“Make no mistake, the FDA will be quick to respond to this because they recognize what’s at stake. It’s our children’s health, and there really is nothing more important than that.”
No ‘luxury’ time for extra data
Still, Dr. Yvonne Maldonado, a Stanford professor of pediatric infectious diseases who served on the AAP committee that helped draft the letter, is concerned that the FDA is unnecessarily delaying approval.
“We don’t have the luxury of sitting back and waiting for additional data like this to come in,” said Maldonado, who is also a principal investigator on the Stanford site of Pfizer-BioNTech’s pediatric vaccine trial. “We need to make some decisions based on best practices.”
Maldonado is concerned that the FDA is listening too closely to its critics.
“We can’t stop now because people are questioning what the FDA is doing,” Maldonado said.
dr. Paul Offit, a member of the FDA’s vaccine advisory committee, said he can’t understand why the FDA asked for more data?. “The longer follow-up for safety makes no sense. You really only need two months,” Offit said.
He hopes his committee will soon have data from the trials to review.
“You know I’m frustrated,” Offit said. “As we get further into the fall, this is at greater risk for children.”
dr. Bill Mueller, who has worked on Moderna’s pediatric studies, thinks some parts of the process have been slow, but he favors additional data.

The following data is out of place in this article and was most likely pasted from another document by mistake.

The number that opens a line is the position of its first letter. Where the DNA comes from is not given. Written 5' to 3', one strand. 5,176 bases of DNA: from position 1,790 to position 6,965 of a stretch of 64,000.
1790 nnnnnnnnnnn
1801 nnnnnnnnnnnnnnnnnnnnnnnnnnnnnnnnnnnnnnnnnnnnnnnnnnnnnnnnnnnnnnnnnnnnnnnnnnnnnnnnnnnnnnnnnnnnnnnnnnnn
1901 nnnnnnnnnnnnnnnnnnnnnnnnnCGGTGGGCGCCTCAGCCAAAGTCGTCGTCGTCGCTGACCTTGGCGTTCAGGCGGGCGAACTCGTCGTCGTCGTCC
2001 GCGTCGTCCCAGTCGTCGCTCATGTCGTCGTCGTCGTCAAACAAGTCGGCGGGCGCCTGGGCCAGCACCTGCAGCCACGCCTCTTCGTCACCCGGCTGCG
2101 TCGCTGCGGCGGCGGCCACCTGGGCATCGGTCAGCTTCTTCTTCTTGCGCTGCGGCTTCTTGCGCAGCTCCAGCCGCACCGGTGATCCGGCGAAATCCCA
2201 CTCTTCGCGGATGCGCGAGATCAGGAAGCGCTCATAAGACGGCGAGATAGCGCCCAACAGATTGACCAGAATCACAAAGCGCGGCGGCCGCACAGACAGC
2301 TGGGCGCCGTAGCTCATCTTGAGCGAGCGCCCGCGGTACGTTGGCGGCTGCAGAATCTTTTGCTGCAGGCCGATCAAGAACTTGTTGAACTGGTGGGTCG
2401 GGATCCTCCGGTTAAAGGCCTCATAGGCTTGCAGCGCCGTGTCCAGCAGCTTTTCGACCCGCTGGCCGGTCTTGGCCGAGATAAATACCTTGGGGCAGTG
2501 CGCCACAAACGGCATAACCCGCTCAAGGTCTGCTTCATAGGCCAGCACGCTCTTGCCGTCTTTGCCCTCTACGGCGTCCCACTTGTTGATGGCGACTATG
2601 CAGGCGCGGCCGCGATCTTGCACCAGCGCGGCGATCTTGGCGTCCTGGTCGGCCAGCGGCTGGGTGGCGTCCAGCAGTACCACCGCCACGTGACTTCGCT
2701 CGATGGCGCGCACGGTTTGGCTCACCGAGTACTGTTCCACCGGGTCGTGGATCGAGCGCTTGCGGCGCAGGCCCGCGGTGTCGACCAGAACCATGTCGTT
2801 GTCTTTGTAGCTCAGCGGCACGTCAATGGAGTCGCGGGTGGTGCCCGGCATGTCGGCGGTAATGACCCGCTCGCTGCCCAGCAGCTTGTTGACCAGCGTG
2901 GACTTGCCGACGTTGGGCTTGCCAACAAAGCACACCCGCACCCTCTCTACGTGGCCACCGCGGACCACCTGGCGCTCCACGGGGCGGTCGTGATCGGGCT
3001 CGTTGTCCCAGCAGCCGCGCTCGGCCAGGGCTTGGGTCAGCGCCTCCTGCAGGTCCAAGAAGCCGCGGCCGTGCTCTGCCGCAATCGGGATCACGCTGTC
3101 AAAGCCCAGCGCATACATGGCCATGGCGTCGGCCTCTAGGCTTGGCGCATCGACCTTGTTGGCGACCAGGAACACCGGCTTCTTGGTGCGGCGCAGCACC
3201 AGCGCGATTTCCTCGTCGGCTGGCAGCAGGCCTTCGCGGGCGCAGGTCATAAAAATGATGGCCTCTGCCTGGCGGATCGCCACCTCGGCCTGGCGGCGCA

“We have to be very careful about expanding the authorization to a really large population of patients,” said Mueller, scientific director at community and clinical trials, Stanley Manne Children’s Research Institute.
“That doesn’t mean we should be overly cautious,” says Mueller, an attending physician for pediatric infectious diseases at Ann & Robert H. Lurie Children’s Hospital in Chicago. “The question will really be one of balance.”
With the more contagious Delta variant, Covid-19 cases among children have been on the rise since early July after months of decline. Nearly 94,000 cases among children rose in the past week, the American Academy of Pediatrics said in what the group described as a “sustained substantial increase.” The vast majority of children do not end up in hospital, but as of Saturday, the number of children newly admitted to hospital rose 21% week over week, the CDC said.
Why children’s experiments are necessary?
Before a vaccine can be tested on children, scientists test it on adults.
“It’s to protect children and to protect their safety and well-being,” said Dr. Daniel B. Blatt of the Norton Children’s and University of Louisville School of Medicine, who has worked on the Covid-19 pediatric trials for the Pfizer vaccine.
Most often, researchers use a so-called age de-escalation model, he said. Scientists start with adults, and once they see it’s safe to do so, they move the research to older children and then to younger children. It is a time consuming but necessary process.
While the Covid-19 vaccines have been proven to be safe and protective in millions of people, scientists cannot simply extrapolate that to younger children.